5 Since there is no metal to metal contact between any it is within the purview of the invention to. utilize the inner surface of the cylinder block itself as the surface over which a piston 7 upon a piston rod 8, reciprocates. The lower end of the piston rod carries a small disc 9 having pivotal engagement with a crank pin 10, upon a rotative disc 11. Rotation is imparted to the disc 11 by an electric motor .12, upon the shaft of which, disc 11 is mounted. A bearing bracket 13 of any suitable type supports the motor and the pump cylinder'5. The motor shaft is journaled in the bearing bracket 13 by a suitable ball bearing mounting, not shown and the disc 9 is engaged with the crank pin 10 though the medium of a ball bearing. These are features commonly employed in the art and the detailed ball bearings have not been illustrated. At its upper end the piston rod 8 is transversely extended to provide a plate-like element or flange 14,- the upper surface ofwhich is flat vand carries a backing-up washer 15. An upwardly facing cup-like washer 16 isseated upon thebacking-up washer 15. Both the washer 16 and the backing-up washer are clamped securely upon the plate 14 by a nut .17. Recesses 18 formed in the upper face of the nut 17 may receive a spanner wrench by which the nut may be either screwed down upon the threads 19, formed upon an upward extension of the piston rod or unscrewed as may be desired. When the piston comprising the parts 14-18 is reciprocated vertically in cylinder5, it is cockedfirst to one side and then the other as the piston rod assumes positions of angularity with respect to the vertical axis of the cylinder. In our pump the degree ofangulation is designedly kept low, this being accomplished by the positioning of the center of the crank pin 10 with respect to the center of the motor shaft. The reason for this of these parts and the movement of the ball is so slight, the check valve is not only noiseless in operation but there is no appreciable wear upon the parts, even after months of continuous operation. This fine adjustment of movement of the ball carries with it the necessity for maintaining a relatively precise positioning of the bar 33 and the annulus 27. Since the annulus is clamped in place by the contact therewith of the lower end of the inner shell 22 and since inward movement of said shell is definitely limited by the contact of the flat underface of the head 28 with the top of the outer shell, the desired spacing of bar 33 from annulus 27 may always be had, even if a repairman or other person should use the wrong size packing ring at 30.

When the piston descends and the ball seats, a partial vacuum is created between piston and check valve. Air enters the cylinder through inlet port 35 when the cup 16 of the piston moves downwardly far enough to uncover said port. .Air entering the cylinder is filtered by filtering material 36 disposed in a cup 37. A small pipe 37a connects the cup to the inlet port 35, said port extending through both the cylinder wall and the liner 6. Any suitable filtering material, such as raw cotton, felt, glass or steel wool or the like may be used at 36.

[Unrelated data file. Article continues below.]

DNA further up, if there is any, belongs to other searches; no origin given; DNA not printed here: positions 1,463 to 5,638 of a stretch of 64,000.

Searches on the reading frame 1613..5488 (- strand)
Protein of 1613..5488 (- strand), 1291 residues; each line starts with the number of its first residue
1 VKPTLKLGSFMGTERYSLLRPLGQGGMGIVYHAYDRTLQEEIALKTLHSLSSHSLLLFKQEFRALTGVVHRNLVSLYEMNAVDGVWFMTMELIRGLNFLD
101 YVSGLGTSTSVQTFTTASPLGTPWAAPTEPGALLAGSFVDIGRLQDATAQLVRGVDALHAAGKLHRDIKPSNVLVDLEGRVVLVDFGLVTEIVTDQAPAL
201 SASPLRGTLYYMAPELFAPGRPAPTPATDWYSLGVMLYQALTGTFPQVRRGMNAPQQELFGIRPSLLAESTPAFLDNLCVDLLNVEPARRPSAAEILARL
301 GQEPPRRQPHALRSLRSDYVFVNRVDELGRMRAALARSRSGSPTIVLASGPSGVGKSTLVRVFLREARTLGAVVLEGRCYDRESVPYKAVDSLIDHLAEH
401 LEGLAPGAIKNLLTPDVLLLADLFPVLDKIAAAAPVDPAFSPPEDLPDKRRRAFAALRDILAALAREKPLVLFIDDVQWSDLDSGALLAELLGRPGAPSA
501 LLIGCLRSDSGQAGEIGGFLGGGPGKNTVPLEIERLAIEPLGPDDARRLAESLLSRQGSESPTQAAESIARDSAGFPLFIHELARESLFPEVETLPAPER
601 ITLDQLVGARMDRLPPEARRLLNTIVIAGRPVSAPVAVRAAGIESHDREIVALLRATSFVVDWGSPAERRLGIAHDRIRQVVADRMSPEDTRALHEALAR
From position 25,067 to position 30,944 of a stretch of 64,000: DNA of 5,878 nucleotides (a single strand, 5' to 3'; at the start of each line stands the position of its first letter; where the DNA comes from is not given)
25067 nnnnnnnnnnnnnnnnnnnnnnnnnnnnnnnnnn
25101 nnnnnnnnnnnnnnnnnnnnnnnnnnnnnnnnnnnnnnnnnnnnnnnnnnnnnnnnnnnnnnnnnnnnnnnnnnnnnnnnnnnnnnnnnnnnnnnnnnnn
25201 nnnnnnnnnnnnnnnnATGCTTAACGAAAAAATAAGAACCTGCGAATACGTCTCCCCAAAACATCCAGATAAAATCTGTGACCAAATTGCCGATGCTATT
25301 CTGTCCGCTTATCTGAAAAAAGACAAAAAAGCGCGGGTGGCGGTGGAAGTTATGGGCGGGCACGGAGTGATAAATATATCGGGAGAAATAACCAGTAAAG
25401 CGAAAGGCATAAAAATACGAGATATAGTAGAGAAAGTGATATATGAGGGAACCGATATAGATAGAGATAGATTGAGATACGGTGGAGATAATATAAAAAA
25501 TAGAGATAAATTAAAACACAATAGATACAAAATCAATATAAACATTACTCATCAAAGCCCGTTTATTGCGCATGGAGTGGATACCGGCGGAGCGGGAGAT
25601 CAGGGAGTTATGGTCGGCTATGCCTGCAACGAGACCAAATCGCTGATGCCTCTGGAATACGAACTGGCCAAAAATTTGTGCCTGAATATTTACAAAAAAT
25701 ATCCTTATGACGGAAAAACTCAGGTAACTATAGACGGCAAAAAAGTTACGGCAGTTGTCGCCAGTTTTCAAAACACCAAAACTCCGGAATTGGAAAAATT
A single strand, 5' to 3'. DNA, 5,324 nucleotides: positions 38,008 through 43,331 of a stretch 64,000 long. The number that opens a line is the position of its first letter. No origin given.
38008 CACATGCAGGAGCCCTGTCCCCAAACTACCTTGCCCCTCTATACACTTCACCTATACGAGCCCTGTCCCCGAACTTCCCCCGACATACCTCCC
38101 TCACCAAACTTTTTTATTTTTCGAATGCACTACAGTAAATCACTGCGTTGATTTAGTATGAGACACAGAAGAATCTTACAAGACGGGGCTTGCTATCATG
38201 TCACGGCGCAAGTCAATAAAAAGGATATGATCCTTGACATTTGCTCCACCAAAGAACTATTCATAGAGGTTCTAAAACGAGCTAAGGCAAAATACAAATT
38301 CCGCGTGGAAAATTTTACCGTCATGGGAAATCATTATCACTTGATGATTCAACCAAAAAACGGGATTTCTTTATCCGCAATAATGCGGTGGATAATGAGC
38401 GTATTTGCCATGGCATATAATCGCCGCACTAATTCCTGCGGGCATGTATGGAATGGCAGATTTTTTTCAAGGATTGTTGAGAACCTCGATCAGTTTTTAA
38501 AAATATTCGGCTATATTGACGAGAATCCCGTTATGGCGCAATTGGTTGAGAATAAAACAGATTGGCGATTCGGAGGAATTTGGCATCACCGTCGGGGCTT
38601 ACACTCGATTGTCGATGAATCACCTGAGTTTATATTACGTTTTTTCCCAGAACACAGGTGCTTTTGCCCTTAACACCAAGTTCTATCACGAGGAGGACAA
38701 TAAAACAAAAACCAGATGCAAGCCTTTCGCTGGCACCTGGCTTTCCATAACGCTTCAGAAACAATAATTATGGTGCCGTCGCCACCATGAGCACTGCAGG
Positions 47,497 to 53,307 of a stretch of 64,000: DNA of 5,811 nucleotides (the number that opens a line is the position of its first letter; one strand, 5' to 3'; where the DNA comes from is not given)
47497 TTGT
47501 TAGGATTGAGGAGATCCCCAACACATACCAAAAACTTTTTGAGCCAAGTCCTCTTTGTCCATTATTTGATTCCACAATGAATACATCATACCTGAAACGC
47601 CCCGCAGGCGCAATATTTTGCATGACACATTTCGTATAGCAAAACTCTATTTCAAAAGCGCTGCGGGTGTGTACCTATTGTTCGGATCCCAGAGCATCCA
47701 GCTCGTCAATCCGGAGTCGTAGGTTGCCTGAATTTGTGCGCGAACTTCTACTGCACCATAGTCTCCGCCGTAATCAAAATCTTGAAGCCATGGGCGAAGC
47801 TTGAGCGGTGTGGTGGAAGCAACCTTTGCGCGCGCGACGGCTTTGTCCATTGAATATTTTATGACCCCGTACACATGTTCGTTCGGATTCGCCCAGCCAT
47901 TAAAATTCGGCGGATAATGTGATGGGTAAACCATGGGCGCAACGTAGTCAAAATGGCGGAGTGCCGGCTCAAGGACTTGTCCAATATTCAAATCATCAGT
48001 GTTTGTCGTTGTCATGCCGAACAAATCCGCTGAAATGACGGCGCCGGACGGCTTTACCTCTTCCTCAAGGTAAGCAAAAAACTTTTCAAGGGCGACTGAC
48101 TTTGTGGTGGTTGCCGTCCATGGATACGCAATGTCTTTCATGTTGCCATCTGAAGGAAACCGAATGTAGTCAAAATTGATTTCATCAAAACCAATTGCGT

It will be observed that the filter cup 37 is of relatively large size in comparison with the port 35, which port is uncovered by the piston at the lower end of its stroke, and that the volume of filtering material is such that all necessary air may flow easily and freely to port 35. Thus, as soon as the port 35 is uncovered by the piston at about the termination of its downward stroke a plentiful supply of already filtered air will be ready to flow quickly into the upper part of the cylinder under the suction created by the downward movement of the piston.

It will of course be understood that the piston rod assumes varying positions of angularity upon both sides of the vertical axis of the cylinder, but, due to the fact that this degree of angularity is never enough to cause the contacting, relatively thin, upper edge of the flange 16a of the cup 16 to cease contact with the wall of the cylinder liner, all air which enters the cylinder must enter through the valveless path which includes the filter cup. In this respect our pump diflers radically from some other small pumps of this general nature in which pumps the maximum angularity of the piston rod is so great as to permit passage of air to the interior of the cylinder upwardly past the cup of the piston. It will be clear that where the air supply enters in this manner it cannot be filtered. There are many fields in which these small air pumps are used where an output of filtered air is very essential. For example in the field of dentistry and medicine, filtered air must be supplied for the use of the patients. In some medical buildings it has been the practice to connect the air supply line leading to doctors ofiices to a large capacity air supply line which derives its supply from motors of considerable size and horsepower. Therefore these large motors must be operating whenever the air supply to the doctors ofiices is being maintained. By the use of the pump of our invention, a motor of hgirsepower can deliver the necessary air supply to such 0 ces.